Thailand's Foreign Minister Noppadol Pattama asserts that his country will continue to provide humanitarian aid after the Hmong refugees and look after them, both at Ban Huay Nam Khao and at the Nongkhai detention camp, and will not forcibly repatriate them even though they are considered illegal aliens.
Mr. Noppadol says the almost 8,000 refugees will be screened first before they can be sent back to Laos. He adds that, with funding from the U.S. government, Thai authorities have built a new shelter for the roughly 150 Hmongs being detained by Nongkhai immigration police, and they are now living more comfortably.
Meanwhile, Some 5,000 Hmong refugees at Ban Huay Nam Khao continue their protests that began on May 16 at the entrance to the camp, calling on the United Nations High Commission for Refugees to quickly resettle them in a third country, now that their shelters have been destroyed by a fire in late May. About 80% of the shelters for some 1,300 Hmong households at Ban Huay Nam Khao were damaged or destroyed by that fire. The protesters have clashed with Thai soldiers overseeing the camp who said the refugees have no right to demonstrate because they are illegal immigrants. Thai military officials have accused the Hmongs of doing everything they could, to cause unrest and aggravate the situation.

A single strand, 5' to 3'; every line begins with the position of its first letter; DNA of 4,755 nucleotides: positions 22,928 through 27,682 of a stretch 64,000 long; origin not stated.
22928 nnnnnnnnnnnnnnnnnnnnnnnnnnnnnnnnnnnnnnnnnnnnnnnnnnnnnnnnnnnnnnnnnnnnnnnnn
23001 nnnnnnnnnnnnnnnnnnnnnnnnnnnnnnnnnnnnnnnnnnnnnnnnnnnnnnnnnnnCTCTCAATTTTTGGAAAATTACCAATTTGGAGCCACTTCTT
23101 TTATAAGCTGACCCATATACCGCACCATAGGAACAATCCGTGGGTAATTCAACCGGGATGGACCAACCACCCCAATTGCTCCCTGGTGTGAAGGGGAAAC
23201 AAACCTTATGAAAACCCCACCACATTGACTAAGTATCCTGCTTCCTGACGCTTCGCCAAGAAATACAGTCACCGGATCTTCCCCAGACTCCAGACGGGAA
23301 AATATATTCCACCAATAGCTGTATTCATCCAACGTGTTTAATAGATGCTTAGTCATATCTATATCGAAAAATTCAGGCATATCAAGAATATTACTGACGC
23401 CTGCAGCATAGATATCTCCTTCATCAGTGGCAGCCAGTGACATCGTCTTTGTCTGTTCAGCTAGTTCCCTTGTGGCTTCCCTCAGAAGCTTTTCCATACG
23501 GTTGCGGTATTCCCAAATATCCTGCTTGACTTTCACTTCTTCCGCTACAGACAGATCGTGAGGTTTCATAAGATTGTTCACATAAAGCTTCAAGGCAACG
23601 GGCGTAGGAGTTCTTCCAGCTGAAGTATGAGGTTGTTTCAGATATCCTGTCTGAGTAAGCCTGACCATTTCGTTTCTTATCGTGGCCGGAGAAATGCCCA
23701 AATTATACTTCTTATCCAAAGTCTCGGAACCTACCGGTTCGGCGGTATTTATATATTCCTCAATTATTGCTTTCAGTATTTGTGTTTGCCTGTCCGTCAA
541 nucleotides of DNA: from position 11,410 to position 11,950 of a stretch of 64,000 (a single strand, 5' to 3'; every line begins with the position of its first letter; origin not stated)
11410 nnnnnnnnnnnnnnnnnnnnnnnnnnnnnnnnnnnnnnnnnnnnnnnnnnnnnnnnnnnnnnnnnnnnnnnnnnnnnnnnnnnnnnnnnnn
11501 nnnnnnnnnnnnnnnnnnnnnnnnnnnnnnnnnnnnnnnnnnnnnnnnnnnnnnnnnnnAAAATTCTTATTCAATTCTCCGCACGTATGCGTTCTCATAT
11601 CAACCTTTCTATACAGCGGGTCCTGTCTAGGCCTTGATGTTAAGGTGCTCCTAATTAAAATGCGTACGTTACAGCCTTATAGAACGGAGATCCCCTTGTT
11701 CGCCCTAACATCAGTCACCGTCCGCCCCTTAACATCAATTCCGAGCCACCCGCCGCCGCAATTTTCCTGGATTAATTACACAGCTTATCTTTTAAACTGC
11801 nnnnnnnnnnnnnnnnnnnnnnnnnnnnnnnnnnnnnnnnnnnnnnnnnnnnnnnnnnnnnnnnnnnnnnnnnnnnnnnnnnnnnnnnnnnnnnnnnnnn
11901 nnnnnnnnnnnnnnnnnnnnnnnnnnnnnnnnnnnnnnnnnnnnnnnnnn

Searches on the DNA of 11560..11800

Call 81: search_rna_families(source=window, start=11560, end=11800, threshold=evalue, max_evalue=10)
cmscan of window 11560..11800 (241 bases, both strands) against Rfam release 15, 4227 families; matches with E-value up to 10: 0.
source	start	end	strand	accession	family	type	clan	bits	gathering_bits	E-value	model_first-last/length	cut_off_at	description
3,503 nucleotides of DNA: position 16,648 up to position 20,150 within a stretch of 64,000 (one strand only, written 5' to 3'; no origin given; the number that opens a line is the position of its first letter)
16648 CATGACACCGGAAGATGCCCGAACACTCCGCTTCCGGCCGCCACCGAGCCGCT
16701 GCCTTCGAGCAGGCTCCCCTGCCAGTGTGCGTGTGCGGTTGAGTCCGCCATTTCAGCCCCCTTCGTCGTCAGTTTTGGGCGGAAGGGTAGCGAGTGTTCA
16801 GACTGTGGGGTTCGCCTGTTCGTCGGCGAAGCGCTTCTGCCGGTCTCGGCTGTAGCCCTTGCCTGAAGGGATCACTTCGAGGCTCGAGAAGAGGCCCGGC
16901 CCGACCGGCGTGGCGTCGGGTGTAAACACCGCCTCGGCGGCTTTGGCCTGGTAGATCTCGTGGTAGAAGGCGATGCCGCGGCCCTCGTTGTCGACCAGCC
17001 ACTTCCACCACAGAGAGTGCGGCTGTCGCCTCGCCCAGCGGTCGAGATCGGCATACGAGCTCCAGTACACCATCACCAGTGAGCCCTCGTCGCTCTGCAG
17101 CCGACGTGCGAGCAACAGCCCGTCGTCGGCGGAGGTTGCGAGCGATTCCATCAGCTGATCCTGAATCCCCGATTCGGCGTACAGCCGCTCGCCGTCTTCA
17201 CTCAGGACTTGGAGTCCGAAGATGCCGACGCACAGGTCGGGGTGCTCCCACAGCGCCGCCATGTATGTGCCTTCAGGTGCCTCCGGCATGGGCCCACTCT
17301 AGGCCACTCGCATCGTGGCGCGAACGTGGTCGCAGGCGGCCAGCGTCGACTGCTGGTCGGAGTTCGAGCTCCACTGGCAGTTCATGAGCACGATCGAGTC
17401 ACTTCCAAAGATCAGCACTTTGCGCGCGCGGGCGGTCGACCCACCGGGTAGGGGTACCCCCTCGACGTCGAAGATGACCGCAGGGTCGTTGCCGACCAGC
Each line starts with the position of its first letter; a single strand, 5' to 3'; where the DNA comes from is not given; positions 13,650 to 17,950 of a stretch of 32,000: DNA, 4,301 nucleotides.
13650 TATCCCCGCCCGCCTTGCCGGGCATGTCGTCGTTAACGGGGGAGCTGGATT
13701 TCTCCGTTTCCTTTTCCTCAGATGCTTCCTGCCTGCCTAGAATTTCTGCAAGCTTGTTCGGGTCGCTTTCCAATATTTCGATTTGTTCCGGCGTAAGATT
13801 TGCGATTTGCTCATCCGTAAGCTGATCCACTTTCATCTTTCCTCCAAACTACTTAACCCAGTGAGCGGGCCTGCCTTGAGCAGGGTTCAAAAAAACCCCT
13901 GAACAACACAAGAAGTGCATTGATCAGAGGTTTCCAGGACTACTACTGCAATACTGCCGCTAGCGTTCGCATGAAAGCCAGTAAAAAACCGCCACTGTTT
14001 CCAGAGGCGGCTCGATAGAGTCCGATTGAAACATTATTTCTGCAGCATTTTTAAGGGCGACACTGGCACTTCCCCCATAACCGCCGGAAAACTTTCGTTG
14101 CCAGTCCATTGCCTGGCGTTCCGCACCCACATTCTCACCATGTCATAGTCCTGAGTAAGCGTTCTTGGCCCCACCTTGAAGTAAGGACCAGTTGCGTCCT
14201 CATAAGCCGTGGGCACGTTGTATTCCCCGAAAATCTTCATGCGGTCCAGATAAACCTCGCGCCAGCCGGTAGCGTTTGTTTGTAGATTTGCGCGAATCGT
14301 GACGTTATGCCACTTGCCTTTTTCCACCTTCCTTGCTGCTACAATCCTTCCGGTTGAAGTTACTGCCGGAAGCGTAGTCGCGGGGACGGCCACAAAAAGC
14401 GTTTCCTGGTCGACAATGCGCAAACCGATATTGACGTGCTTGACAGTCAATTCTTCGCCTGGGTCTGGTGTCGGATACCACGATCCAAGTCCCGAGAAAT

The refugees, on the other hand, accuse Thai officials of trying to divide them because more than 2,000 refugees do not condone the rally and have gone back to live inside the camp. A number of refugees have reportedly been injured in clashes with Thai soldiers.
Listen to our report for more details in Lao.